Imagine your business handles private information relating to clients or customers and, as seems to be so often the case these days, the information is somehow leaked onto the Internet through the unfortunate error of your IT vendor.
Shortly thereafter comes the lawsuit asserting negligence, invasion of privacy and breach of contract. You did it, you had your customers’ private information, and it was your contractor that showed it to the world. So, do you concede liability and try to cut the best deal you can on damages?
Isn’t this the type of deep pocket class action case plaintiff’s attorneys live for? Not so fast says the lawyer. First, as to the most obvious claim, invasion of privacy, ask yourself this – can an action for invasion of privacy be based on negligent conduct? After all, you didn’t do this on purpose.
In Michigan, the answer as of quite recently is a resounding “No.” A claim for invasion of privacy through the disclosure of private information is deemed an intentional tort which cannot be based on mere negligent conduct. Hopefully, your lawyer knows that.
So, what about the negligence claim? Surely that claim is escape proof and liability is assured – you were negligent weren’t you, or at least your contractor was? Again, not so fast.
Whether a claim exists for negligence may well turn on the type of damages sought. If the disclosure is discovered and addressed quickly, before the private information is viewed or actually used to cause true harm to your customers or clients, a negligence claim may fail because in Michigan an injury occasioned by one’s negligence must be actual and present.
Accordingly, even if damages are claimed because of steps taken in anticipation of possible future harm (i.e., mischief that may occur in the future because of the unintentional disclosure today), those damages are not recoverable under Michigan law for simple negligence. Your lawyer should know that too.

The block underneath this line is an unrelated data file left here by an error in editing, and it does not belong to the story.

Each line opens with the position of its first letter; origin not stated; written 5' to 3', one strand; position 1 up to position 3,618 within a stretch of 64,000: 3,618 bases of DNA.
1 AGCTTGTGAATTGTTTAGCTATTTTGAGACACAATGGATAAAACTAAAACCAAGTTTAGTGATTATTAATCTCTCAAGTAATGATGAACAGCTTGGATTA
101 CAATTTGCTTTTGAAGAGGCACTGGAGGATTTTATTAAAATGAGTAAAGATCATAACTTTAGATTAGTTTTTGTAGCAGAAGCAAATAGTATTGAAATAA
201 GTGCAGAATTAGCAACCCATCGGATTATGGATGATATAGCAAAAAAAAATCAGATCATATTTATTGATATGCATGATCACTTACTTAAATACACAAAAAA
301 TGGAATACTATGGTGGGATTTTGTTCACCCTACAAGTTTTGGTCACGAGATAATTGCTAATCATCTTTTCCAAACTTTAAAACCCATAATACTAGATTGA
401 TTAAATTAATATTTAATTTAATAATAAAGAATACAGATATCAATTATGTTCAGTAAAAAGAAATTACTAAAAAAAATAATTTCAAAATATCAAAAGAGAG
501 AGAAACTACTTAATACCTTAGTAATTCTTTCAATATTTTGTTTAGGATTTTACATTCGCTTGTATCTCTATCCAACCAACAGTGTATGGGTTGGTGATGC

So, what about a contract claim? It might not have the excitement of a tort action but surely a contract claim must have some teeth, right? After all, you would not have the information but for the contractual relationship with your customer or client.
Once again, liability may turn on the type of damages sought. Under Michigan law, a party asserting a breach of contract must prove damages with reasonable certainty, and the claimant can only recover those damages that are a direct, natural and proximate result of the contractual breach.
So, once again, if the data breach is discovered quickly and remedial action is taken before the loss of private information can cause actual harm, the mere threat of future harm simply may not be enough and the contract action, too, should fail. I would hope your lawyer knows that too.
Think this is too hypothetical and not likely to happen? It did, I hope your lawyer knows that as well.
Matthew J. Boettcher is a partner in the firm’s Bloomfield Hills office and a member of Plunkett Cooney’s Commercial Litigation Practice Group. He concentrates his practice in the area of commercial litigation with ...
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